Ten mobile libraries journey from school to school in Free State, South Africa, to expose children in rural areas to books. An impact study of this strategy to tackle low literacy levels presented the ideal opportunity to also strengthen the research capacity of officials from the province’s District Teacher Development Centres.
Today marks the 50th anniversary of International Literacy Day. Literacy rates worldwide are rising, but South Africa still faces a challenge. The Progress in International Reading Literacy Study of 2011 for example classified 29% of nine-year-old students as illiterate, because they could not “locate and retrieve an explicitly stated detail”. This failure to embed the fundamental principles of literacy in primary education is at the heart of high drop-out rates in higher education institutions.
The South Africa Primary Education Support Initiative is committed to putting books in the hands of children across the country by donating mobile libraries (MoLis). In the Free State province specifically, which is considered ‘rural’, 1087 primary schools do not have a school library. Instead, ten MoLis with 2000 books each are travelling from school to school to involve as many children as possible in reading. The MoLis visit under-resourced schools at least twice every school term, not only to loan and collect books, but also to advise teachers on which books to select and how to use them in class.
Strengthening research skills
The MoLi-strategy to improve literacy levels is supported by the Free State Department of Education and implemented by staff from the District Teacher Development Centres (DTDC). The project kicked off in 2007, yet until 2014 no formal research was carried out on its effects. VVOB saw in the Department’s request to undertake an impact study a much-needed opportunity to also address the lack of strong research skills within the DTDC. Through organising a study that involved 13 officials from the DTDC, VVOB aimed to build their capacity as researchers through strengthening their monitoring and evaluation skills.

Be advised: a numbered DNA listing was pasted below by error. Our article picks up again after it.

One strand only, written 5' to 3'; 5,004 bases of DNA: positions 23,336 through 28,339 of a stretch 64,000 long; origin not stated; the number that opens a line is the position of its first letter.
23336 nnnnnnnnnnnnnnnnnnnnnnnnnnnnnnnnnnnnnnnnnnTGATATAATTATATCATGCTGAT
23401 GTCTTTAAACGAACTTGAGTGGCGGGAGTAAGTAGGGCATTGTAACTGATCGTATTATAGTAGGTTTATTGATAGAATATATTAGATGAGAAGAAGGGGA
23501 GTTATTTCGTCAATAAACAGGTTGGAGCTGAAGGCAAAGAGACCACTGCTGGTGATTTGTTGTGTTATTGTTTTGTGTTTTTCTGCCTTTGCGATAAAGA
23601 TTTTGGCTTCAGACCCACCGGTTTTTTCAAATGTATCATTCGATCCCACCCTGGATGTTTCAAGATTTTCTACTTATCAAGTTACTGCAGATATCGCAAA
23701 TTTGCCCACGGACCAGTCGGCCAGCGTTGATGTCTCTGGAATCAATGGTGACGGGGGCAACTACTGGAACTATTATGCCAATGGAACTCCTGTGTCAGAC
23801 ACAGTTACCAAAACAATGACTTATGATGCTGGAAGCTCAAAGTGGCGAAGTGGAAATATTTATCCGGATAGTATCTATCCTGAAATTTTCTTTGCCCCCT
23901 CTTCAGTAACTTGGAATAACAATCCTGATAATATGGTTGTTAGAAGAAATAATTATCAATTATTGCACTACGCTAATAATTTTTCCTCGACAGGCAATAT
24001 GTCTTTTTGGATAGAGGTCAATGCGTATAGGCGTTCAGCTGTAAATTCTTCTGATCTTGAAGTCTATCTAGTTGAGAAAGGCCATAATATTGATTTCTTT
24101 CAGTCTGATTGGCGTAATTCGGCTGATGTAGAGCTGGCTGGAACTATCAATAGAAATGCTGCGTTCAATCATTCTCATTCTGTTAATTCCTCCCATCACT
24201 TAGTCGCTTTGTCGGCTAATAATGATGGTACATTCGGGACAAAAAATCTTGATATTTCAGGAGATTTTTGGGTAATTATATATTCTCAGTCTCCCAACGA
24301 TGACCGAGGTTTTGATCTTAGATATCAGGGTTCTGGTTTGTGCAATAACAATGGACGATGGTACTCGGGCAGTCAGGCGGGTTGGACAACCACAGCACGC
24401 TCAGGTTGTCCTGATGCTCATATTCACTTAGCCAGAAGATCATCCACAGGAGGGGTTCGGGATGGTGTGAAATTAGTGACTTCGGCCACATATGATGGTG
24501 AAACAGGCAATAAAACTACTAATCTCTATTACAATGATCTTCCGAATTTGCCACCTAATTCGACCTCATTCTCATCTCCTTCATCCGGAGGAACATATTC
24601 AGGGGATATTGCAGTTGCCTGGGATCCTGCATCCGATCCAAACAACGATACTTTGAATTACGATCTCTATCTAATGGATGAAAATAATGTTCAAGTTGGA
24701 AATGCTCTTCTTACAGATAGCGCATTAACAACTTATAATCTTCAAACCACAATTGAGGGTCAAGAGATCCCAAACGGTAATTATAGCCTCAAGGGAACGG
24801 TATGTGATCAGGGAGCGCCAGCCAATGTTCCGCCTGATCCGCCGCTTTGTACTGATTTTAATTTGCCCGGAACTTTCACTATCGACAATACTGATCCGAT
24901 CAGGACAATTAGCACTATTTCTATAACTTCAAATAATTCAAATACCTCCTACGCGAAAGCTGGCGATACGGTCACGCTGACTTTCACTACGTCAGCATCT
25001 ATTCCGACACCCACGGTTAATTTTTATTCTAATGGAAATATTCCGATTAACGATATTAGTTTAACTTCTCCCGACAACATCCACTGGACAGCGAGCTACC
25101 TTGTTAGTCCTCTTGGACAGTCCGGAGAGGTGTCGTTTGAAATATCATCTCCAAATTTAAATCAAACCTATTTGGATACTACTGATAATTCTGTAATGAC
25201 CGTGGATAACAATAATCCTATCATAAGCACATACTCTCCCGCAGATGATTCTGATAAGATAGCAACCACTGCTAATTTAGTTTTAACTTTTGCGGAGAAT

VVOB engaged the University of the Free State in an action research trajectory, which is a research approach that integrates personal reflection and self-evaluation to motivate actions for change. The question the partners set out to answer was: “What is the value of the Mobile Libraries and how can the service offered by the Mobile Libraries be improved?”. The action research addressed practical questions about research in general, such as ethical considerations, how to interview human subjects and interpreting qualitative data. These insights were simultaneously linked and applied to the research at hand.
Engaging in this research cycle through hands-on work experience made DTDC officials realise that a reflective attitude towards their work can help them identify gaps in their interventions, improve their service to schools and yield better results. Olga Lekitlane, Media Subject Advisor of the DTDC in Lejweleputswa (left in small picture above) has learned to question her actions: “We should start with an open mind if we start a new activity. Where do we want to see ourselves when completing the activity? What do we want to achieve? If there is a training for teachers, what impact will it have? Currently, we do not look at such things. Because of the action research, we will know what we want to achieve and to reflect on what we had planned.”
Having heard of the effects of the action research, the Department of Education of the province of Gauteng has reached out to conduct a similar impact study of their mobile libraries.
The official findings of the impact study of mobile libraries in Free State province were presented on 22 September in Bloemfontein. The research shows a clear improvement in English reading and speaking capabilities among the children whose primary schools have been regularly serviced by mobile libraries. "The children were able to converse comfortably with us in English and also read from their library books with ease and comprehension", said Dr. Lynette Jacobs, head of the School of Education Studies. "We also found that teachers were able to use the library books productively as part of their class management."
Impact of capacity building through action research